Chestnut appears to have plenty of options when it comes to romance, but he doesn't seem to be interested in hooking up with fans. After he claimed victory at Nathan's Famous Hot Dog Eating Contest in 2014, he got down on one knee and proposed to fellow competitive eater Neslie Ricasa, who accepted. They had been dating for a while (the relationship was the source of much gossip in the competitive eating community, with some linking Ricasa's rise through the ranks to Chestnut's tips) and looked set to become the power couple of Major League Eating, but it wasn't meant to be — they split up in 2015, just weeks before their wedding date.

Joey Chestnut ate his way through a bad break up

When Joey Chestnut's relationship with "Sweet" Neslie Ricasa went sideways, he did what most people do in that situation — comfort eat. Speaking to the New York Post (which ran with the headline, "Joey Chestnut is focused on gobbling wieners after splitting from fiancee"), the newly single hot dog king revealed that he was throwing himself head first into his training following the celeb breakup. "Competitive eating is something I can control," he told the tabloid ahead of Nathan's Famous Hot Dog Eating Contest in 2015. "I know I can control and if I push hard, I can win ... [The split] gave me more reason to focus on this competition."

According to Chestnut, all the traveling he has to do for competitions and paid appearances put a strain on the relationship. "I was gone quite a bit," he admitted. "It was mutual. It just didn't work." The competitive eating legend said that the prospect of returning to the site of his proposal was "bittersweet" for him, but he was determined not to let his break up knock his game. "Last year, the whole engagement affected me," he revealed. "This year I will definitely have less distractions." It appears as though Chestnut was just putting on a brave face, because he would go on to lose the July 4 contest to Matt "Mega-Toad" Stonie, bringing his 8-year winning streak to an end. He reclaimed the Mustard Yellow Belt the following year.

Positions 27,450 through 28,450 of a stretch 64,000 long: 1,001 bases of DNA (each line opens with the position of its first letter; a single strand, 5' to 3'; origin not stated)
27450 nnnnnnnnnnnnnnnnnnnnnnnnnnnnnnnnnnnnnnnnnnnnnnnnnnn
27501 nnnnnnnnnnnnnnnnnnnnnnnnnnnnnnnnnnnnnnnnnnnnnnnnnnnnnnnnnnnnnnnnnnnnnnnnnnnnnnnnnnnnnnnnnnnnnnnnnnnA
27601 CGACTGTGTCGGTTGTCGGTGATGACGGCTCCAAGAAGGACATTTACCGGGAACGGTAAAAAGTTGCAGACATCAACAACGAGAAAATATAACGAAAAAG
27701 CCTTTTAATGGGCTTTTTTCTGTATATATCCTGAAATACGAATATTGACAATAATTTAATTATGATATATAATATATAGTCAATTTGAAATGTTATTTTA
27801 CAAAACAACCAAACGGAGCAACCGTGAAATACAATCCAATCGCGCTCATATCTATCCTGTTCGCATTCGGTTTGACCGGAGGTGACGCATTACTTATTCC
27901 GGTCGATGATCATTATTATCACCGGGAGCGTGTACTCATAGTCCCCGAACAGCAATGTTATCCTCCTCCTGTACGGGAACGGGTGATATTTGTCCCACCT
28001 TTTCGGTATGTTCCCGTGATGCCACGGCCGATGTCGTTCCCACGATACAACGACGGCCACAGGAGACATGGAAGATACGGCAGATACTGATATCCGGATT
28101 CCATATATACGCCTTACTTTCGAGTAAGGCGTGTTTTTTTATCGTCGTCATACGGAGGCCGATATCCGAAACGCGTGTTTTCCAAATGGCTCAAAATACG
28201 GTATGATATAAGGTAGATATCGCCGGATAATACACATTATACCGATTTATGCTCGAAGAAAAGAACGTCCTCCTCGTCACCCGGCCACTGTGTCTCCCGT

Joey Chestnut has to go to the bathroom a lot

In most walks of life, winning a competition means a celebration is in store, but for competitive eaters, the hours after a contest are usually spent in the bathroom. Every competitor deals with the aftermath of an event in different ways: Tim "Eater X" Janus, who finished a distant second behind Chestnut at Nathan's in 2012, told Deadspin you just "gotta live with the consequences of your actions," whereas third-placed finisher Patrick "Deep Dish" Bertoletti revealed that he never uses the on-site porta potties because "they might just explode." If you need a visual aid, head over to Canadian competitive eater Peter "Furious Pete" Czerwinski's YouTube channel, where he provides a handy demonstration of what it's like going to the bathroom after a competition using marshmallows and a bowl.

As far as Chestnut is concerned, as soon as the contest is over and his media obligations are done, it's back to his hotel room for a date with the toilet. "I sleep, I drink liquid, run to the bathroom," he told GQ. "Nature's gonna call." When pressed about the exact number of times he has to dash to the toilet in the first 24 hours after a competition, he said that he's "happy if it happens less than eight times" in total, but admitted that it's not uncommon for him to hit double figures. "It's weird the way the body works," he added. "The human body's amazing."

The weirdest thing Joey Chestnut has eaten

Joey Chestnut's name will forever be associated with the hot dog, but he's actually taken on a variety of foods during his competitive eating career to date. The San Josean has broken world records for eating everything from Taco Bell (he managed to put away 53 soft beef tacos in 10 minutes) and glazed donuts (55 in 8 minutes) to jalapeno poppers (118 in 10 minutes) and Twinkies (121 in just six minutes), but what's the weirdest thing he's ever had to chow down on? In 2013, Chestnut took part in a zombie-themed contest in Minneapolis, gobbling his way through dozens of legit brain tacos.